A gauge of U.S. manufacturing in February held close to a two-decade high and more factories said they were hiring to meet demand, an industry report showed Monday.
The Institute for Supply Management's factory index slipped to 61.4 last month from 63.6 in January. Still, it was the 10th straight month the index exceeded 50, which signals growth.
The purchasing group's measure of factory employment rose to its highest level since December 1987, suggesting that more manufacturers were hiring to churn out computers and other equipment.
Separate reports from the Commerce Department found that personal spending increased for a third month in January, by 0.4%, and construction spending declined.
The rise in personal spending followed a 0.5% December increase as Americans spent more on services and bought nondurable goods such as clothing. The report showed that incomes increased 0.2% after a 0.3% rise a month earlier.
The Commerce Department also reported a 0.3% drop in construction spending in January, the first decrease in eight months. Residential building was little changed, while nonresidential construction fell 0.8%.
ISM reported that its employment index rose to 56.3 from 52.9. On Friday, the Labor Department is forecast to say the economy added a net 130,000 jobs in February, the most since November 2000.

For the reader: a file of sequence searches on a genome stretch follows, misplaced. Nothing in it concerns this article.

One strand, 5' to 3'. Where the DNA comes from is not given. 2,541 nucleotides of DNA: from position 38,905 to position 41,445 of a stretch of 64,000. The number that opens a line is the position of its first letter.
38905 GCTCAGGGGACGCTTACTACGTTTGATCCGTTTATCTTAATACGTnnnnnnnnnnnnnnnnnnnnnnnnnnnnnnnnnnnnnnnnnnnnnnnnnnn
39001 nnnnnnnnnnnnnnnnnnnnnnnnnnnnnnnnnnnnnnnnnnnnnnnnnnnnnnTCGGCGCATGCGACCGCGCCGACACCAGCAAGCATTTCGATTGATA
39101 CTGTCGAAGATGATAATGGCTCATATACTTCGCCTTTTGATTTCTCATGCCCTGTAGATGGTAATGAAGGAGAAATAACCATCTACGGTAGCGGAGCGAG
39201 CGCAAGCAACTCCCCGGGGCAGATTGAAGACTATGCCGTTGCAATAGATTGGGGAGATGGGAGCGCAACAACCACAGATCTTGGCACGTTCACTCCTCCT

Tempe, Ariz.-based ISM surveys more than 400 companies in 20 industries, including clothing, printing, transportation, furniture and plastics. Manufacturing accounts for about one-seventh of the economy.
The index of inventories rose to 49.4 from 48.9, indicating that inventories are being run down at a slower pace. The new-orders index, which accounts for about a third of the total, declined to 66.4 from 71.1 in January. The production index, a gauge of work being performed, fell to 63.9 from 71.1.
ISM also reported that the index of backlog of orders rose to 62 from 60.5. The index of new export orders fell to 54.9 from 57.5. The supplier deliveries index, which measures how long it takes to get materials, rose to 62.1 from 60.4. The index of supply managers' prices paid jumped last month to 81.5, the highest since February 1995, from 75.5.
Factory production rose in each of the last five months of 2003, pushing the amount of capacity in use to 74.6%, 2 percentage points more than the 20-year low reached in May.
The rate is still below the 81.1% average during the expansion of 1991 to 2001.